Blog Post: Chairman Ryan’s Call for “Welfare Reform, Round Two” Ignores Inconvenient Facts About Round One
March 21, 2012
House Budget Chairman Paul Ryan said yesterday that his budget aims to begin “welfare reform, round two.” According to Chairman Ryan, “That means block-granting means-tested entitlements — like food stamps, like housing assistance — back to the states so they can customize these benefits, have time limits, work requirements, the kinds of successful policies that made welfare reform so successful.” But the statistics he cites about welfare reform’s “success” come from the early years of welfare reform, when the unemployment rate was exceptionally low — in April 2000 it fell to 3.8 percent, below what economists consider full employment. Since a safety net is supposed to help people during times of economic need, the true measure of success is how it does during the worst of times, not the best of times. And, 15 years after Congress enacted welfare reform, we can see clearly that it is not the resounding success that Chairman Ryan claims. The facts speak for themselves:
- Fact #1: Single mothers’ employment rose during the early years of welfare reform, but it started losing ground in 2000 and now, nearly all of those gains have been lost. The share of poorly educated single mothers with earnings rose from 49 percent in 1995 to 64 percent in 2000 but has since fallen or remained constant every year. By 2009, it had fallen to 54 percent — the same level as in 1997, which was the first full year of welfare reform implementation (see graph). It remained at 54 percent for 2010.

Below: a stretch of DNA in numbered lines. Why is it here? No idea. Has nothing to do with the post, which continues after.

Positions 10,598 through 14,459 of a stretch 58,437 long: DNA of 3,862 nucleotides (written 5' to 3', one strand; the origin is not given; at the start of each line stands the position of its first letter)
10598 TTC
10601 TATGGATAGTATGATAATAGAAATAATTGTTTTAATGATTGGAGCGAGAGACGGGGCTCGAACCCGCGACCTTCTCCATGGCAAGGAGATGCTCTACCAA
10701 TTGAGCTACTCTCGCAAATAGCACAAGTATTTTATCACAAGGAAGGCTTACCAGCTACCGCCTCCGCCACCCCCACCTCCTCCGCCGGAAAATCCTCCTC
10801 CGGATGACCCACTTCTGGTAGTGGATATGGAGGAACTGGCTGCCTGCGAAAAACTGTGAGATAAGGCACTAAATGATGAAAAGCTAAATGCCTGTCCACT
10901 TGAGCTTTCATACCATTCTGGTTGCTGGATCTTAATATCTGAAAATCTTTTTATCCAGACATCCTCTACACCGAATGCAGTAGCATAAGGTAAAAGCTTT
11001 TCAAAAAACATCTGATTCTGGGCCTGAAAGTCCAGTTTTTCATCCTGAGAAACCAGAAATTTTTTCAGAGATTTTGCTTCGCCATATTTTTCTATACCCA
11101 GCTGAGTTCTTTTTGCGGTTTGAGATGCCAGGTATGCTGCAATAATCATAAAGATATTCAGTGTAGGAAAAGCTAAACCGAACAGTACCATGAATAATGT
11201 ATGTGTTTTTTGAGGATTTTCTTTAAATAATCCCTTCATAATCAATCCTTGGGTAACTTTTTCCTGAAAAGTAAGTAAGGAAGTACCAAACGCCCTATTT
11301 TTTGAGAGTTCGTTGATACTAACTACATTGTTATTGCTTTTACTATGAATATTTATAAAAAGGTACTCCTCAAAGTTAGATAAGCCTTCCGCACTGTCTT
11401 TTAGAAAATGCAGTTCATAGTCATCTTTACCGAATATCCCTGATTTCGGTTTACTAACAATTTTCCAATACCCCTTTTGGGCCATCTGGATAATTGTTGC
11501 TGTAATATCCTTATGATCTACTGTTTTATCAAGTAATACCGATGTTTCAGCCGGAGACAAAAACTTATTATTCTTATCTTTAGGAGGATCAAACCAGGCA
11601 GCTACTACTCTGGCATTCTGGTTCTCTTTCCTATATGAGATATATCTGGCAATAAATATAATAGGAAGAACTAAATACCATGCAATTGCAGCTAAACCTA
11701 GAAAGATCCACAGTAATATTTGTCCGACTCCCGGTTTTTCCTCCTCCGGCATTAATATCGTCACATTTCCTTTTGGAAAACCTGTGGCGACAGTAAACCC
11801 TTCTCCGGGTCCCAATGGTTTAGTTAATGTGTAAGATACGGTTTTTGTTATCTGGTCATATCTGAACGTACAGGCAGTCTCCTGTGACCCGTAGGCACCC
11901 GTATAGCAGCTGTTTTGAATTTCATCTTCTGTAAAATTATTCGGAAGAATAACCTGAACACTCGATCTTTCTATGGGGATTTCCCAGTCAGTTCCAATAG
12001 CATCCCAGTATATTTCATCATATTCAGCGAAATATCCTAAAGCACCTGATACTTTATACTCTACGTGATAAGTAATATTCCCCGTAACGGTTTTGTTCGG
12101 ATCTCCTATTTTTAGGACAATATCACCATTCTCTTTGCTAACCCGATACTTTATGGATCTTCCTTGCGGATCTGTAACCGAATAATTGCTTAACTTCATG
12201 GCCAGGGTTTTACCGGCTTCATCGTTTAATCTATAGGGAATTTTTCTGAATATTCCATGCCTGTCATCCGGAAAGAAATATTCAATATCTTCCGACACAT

- Fact #2: Welfare reform contributed only modestly to the rise in employment for single mothers during the 1990s. A highly regarded study by University of Chicago economist Jeffrey Grogger found that welfare reform accounted for just 13 percent of the total rise in employment among single mothers in the 1990s. The Earned Income Tax Credit (which policymakers expanded in 1990 and 1993) and the strong economy were much bigger factors, accounting for 34 percent and 21 percent of the increase, respectively.
- Fact #3: Temporary Assistance for Needy Families (TANF), the centerpiece of welfare reform, helps many fewer poor families than its predecessor, Aid to Families with Dependent Children (AFDC). Welfare reform’s modest contribution to raising employment among single mothers came at a very high price. As our recent report showed, TANF serves only 27 families for every 100 families in poverty, down from 68 families for every 100 families in poverty before welfare reform. Many children face bleaker futures as a result: in 2005, TANF lifted just 650,000 children out of “deep poverty” (that is, raised their family incomes above half the poverty line); ten years earlier, AFDC lifted 2.2 million children out of deep poverty.
- Fact #4: States used their flexibility under TANF’s block grant to undermine, not strengthen, the safety net for poor families. The Great Recession provided the ultimate test of whether states could do a better job than the federal government of providing a safety net for poor families. They failed. The national TANF caseload rose by just 13 percent during the downturn, even though the number of unemployed doubled, and caseloads in 22 states rose little or not at all. In contrast, the national SNAP (food stamp) caseload rose by 45 percent and kept 5 million people out of poverty in 2010 under a measure of poverty that counts non-cash benefits. When the need for cash assistance rose during the recession, states responded by scaling back their TANF programs to save money — shortening and otherwise tightening time limits and reducing already low benefits further, leaving the poorest families poorer.
The real agenda for “welfare reform, round two” should be to fix the failings of round one and build on successes like the TANF Emergency Fund, which states used to place 250,000 people in temporary jobs and provide basic and emergency assistance to many others. It shouldn’t be to extend a failed model to other critical programs.